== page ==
• Carpal Tunnel Syndrome results in the highest number of days lost among all work related injuries.
  • Almost half of carpal tunnel cases result in 31 days or more of work loss.        


“I have Carpal Tunnel Syndrome”           

Chances are you have heard that before, if not said it yourself.  Carpal Tunnel Syndrome (CTS) is a very common problem affecting both men and women of all ages.                                                

Looking Beyond The Obvious — It's Not "All In The Wrist"                                   

The Carpal Tunnel is a small, rigid passageway in the palm side of the wrist that contains nine tendons and the median nerve (which supplies sensations to the hand).  

It is the site of the most obvious distress, but we need to look beyond the obvious to the deeper causes...
The injury actually begins in the powerful muscles of the forearm that control the motions of the wrist and hand. The strain from repeatedly performing a task (repetitive motion injury), like typing, using a mouse, or scanning groceries causes tiny tears in these muscles.   It's a form of "micro-trauma" that happens insidiously over a long period of time.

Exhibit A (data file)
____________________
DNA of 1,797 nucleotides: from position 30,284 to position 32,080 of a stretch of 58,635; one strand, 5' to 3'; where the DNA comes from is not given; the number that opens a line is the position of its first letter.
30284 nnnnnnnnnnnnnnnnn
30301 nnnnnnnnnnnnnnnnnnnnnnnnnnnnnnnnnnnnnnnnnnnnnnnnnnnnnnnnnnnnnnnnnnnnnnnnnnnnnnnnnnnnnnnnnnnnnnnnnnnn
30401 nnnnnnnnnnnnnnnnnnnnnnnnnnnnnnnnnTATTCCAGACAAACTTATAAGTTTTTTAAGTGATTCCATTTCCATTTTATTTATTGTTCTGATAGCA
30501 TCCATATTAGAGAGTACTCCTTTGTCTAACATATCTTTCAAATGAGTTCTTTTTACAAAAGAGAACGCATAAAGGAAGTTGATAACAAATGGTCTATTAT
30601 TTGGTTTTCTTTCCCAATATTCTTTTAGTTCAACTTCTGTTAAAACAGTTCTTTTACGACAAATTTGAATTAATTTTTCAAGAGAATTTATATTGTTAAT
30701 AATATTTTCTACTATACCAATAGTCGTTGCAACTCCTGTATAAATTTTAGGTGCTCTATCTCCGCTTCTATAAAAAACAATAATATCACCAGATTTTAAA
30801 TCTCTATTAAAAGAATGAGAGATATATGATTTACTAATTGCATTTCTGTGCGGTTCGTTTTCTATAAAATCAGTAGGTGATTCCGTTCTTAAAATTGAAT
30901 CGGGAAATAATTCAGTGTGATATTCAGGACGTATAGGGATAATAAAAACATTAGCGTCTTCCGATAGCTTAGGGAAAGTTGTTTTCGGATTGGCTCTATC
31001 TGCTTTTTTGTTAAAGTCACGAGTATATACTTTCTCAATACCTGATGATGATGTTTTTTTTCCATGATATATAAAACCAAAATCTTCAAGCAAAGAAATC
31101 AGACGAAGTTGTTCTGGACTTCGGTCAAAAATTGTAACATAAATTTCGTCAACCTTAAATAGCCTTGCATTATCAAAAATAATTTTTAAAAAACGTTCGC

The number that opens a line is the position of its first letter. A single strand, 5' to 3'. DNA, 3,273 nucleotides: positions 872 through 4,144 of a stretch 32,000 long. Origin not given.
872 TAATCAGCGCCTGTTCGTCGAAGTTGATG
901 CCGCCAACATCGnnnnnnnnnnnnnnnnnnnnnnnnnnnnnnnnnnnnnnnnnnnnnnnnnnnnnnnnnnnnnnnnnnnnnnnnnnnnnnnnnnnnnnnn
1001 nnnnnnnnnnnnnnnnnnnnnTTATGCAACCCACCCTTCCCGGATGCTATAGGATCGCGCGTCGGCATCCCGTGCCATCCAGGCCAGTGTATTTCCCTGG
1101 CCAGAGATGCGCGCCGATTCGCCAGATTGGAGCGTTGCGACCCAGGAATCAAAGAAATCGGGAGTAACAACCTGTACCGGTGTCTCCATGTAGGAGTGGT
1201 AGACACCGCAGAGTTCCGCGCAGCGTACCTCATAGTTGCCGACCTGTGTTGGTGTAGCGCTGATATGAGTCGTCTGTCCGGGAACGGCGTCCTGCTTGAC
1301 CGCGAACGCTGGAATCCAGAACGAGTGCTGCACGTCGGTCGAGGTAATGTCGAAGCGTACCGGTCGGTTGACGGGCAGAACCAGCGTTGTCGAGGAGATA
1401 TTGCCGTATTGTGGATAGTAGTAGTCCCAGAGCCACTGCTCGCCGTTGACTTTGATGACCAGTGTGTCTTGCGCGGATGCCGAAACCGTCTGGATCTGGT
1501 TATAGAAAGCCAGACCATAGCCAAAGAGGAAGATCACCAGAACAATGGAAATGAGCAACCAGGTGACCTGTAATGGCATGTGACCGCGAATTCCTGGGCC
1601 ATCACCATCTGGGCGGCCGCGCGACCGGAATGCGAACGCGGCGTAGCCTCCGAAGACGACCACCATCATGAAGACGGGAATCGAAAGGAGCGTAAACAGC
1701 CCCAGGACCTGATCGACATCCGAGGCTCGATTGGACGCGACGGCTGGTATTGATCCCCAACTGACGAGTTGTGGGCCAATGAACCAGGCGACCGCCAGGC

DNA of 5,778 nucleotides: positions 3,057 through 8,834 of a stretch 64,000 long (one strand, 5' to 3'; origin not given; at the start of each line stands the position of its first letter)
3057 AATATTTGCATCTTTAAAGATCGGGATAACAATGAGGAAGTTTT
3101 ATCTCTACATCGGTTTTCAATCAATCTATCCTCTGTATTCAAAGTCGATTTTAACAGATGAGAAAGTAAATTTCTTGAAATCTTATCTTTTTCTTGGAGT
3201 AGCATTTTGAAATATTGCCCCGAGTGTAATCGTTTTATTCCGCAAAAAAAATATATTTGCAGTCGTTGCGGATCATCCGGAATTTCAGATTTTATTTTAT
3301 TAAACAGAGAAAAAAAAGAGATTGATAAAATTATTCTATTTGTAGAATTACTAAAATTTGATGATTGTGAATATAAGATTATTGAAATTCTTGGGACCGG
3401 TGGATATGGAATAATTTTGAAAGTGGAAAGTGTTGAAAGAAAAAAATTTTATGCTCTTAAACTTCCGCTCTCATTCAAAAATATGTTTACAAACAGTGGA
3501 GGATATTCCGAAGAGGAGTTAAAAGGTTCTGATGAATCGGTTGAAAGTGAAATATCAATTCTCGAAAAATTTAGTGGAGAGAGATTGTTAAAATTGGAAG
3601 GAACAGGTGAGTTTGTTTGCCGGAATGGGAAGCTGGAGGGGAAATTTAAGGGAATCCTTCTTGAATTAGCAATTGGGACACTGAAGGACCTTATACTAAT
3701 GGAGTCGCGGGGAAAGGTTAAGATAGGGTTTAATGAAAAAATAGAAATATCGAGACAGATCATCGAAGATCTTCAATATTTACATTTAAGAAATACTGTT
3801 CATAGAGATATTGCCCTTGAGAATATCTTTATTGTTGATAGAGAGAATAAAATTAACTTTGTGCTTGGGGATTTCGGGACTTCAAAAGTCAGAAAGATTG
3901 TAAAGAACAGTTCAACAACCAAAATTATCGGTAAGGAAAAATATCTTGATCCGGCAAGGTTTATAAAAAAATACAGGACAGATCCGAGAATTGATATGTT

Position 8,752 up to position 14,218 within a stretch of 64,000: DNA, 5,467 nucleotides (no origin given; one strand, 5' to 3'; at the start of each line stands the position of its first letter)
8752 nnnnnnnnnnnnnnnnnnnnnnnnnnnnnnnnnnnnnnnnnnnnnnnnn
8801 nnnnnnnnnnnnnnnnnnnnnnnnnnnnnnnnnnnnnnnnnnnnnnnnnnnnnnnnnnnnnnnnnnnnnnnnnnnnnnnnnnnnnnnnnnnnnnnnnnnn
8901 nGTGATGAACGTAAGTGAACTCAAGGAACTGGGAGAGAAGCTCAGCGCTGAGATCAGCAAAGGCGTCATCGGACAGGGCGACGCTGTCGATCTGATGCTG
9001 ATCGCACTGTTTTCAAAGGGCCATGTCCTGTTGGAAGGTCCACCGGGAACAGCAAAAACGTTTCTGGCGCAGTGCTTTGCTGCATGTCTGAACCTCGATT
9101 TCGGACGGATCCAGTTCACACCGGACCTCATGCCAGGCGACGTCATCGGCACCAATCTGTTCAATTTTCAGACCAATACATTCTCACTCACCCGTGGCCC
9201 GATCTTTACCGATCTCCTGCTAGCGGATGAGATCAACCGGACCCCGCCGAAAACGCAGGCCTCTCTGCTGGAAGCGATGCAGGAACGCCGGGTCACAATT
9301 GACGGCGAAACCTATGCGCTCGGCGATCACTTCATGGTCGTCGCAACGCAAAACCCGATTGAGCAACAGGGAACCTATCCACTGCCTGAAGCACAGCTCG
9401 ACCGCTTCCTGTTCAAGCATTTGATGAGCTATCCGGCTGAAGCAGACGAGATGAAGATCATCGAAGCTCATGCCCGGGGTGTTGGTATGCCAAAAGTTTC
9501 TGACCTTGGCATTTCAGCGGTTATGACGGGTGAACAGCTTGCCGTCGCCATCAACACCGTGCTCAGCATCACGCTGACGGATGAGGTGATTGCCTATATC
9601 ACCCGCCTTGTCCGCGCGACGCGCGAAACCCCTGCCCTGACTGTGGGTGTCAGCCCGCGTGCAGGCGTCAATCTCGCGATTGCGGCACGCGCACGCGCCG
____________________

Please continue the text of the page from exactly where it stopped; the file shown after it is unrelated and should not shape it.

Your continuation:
On the surface, the micro-trauma injury seems very different from a sudden violent injury like a sprain or fracture.  The nervous system, however, makes no
distinction.  It reacts to the tiny tears in the muscle tissues the same way it reacts to a severe injury:  initiating the inflammation process and shortening the length of the injured muscles. In an attempt to repair these tears, scar tissue also begins to build. Scar tissue, though, tends to be weaker and more rigid than healthy tissue.  As a result, it can restrict the normal action of the muscles and tendons, as well as tear more easily when repetitive movements are continued - causing more inflammation, and swelling.